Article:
BTW, I read a few years back that Maori didn’t hit their kids until after the arrival of the Pakeha. Don’t know how accurate that is but there are numerous cultures around the world that don’t have a culture of hitting their children. The most high profile culture that does, though, is English culture.

            • kiwi_prometheus

              Like I said the stats are there too.

              Predictably enough, racked with white liberal guilt, you seek to explicate maori and blame all the bad stuff on Whities.

              • Draco T Bastard

                White liberal guilt? No, that’s just another delusion from your fragmented mind.

          • Adele

            Kiwi Prometheus

            The Crimes Act is being revised where it will be a criminal offence to ignore harm being perpetrated on children or vulnerable adults. I have stood up to gangsters and bullies in defence of others whereas you have used the suffering of others to perpetuate your bigoted slant on all Māori.

            If anecdote is evidence, I know heaps of Māori that love and respect their children, their old people, and even Pākehā. I know heaps of Māori that will never raise their hands towards another. I know heaps of Māori that will give willingly to help others without payment.

            A Pākehā mate of mine just last week had to call into a petrol station on her way to Taupo as she was running out of petrol. Unfortunately for her she had left her purse at home. The Māori proprietors gave her $20 without making her beg or mortgage her home as security.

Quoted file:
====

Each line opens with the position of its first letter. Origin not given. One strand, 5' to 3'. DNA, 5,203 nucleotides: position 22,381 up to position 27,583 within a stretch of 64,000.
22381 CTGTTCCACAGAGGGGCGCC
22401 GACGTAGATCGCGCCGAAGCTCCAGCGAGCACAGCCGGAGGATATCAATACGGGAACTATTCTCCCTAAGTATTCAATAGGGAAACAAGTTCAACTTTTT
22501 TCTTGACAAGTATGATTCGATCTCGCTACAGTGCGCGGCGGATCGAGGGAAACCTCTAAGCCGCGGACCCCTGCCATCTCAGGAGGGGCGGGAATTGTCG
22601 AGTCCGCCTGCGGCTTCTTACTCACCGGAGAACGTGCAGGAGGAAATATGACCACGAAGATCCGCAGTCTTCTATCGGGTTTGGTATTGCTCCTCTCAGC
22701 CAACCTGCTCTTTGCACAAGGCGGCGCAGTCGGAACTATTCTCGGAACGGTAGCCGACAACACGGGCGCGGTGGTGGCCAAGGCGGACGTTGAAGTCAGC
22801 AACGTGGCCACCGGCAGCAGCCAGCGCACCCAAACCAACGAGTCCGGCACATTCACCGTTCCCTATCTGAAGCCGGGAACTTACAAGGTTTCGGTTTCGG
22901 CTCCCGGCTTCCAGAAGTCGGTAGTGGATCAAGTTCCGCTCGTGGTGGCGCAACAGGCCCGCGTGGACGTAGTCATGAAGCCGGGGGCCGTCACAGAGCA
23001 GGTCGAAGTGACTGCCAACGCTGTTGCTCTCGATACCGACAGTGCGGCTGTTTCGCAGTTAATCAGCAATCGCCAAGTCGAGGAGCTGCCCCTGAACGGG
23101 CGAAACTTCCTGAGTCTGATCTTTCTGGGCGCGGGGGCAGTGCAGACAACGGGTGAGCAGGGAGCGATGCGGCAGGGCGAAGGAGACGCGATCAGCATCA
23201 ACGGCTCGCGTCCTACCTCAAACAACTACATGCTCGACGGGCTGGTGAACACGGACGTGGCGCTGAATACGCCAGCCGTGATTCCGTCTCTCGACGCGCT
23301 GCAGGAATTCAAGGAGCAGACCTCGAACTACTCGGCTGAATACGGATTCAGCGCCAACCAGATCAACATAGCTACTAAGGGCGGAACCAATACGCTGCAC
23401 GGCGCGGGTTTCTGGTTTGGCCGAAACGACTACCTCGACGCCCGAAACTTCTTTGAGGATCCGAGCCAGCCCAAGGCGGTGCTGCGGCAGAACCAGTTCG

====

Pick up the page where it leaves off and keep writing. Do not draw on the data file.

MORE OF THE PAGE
Prometheus supposedly championed the cause of mankind – your views are so small-minded that I suggest a renaming should take place to whatever Greek God is the champion of lost causes.

      • felix 13.2.2

        What does the word “lesbian” have to do with your story, k_p?

        • kiwi_prometheus

          I’m sorry, I don’t understand felix, have I done something wrong?

          • felix

            That’s ok. A lot of people don’t understand felix.

            I don’t know if you’ve done something wrong. Why do you ask?

            • kiwi_prometheus

              “A lot of people don’t understand felix.”

              Is that why felix seems angry and frustrated all the time?

              “Why do you ask?”

              Just that I mention the “L” word and suddenly you are all over my arse.

              • Hateatea

                I am curious too – in the context of Maori bashing, you slipped in a lesbian. Are you homophobic as well as racist?

                • kiwi_prometheus

                  See, another bully tactic, scream “Racist!” at anyone who doesn’t tow the PC line.

                  • Hateatea

                    Defensive, much?? If the cap fits, wear it.
                    You are happy to stereotype when it suits your agenda. I ma happy to reciprocate using the evidence you have personally supplied

                    • kiwi_prometheus

                      I haven’t stereotyped.

                      The stats are there, the anecdotes are there. Other people have made the same observations.

                      But you will just keep screaming “Racist! It’s all the whities fault!.”

                      Had a Maori room mate at the backpackers, he comes back 3am blind drunk reeking of it, and proceeds to try to take a leak in the middle of the room. I jumped out of bed “Whoa dude not there!”, opened the door and he headed for the light – “Oh thanks bro!”

                      He comes back in and starts crashing around, so the young English tourist back packer in the bunk above him ask him to be quiet. So the Maori guy threatens him “Me and my bros will deal to you!”.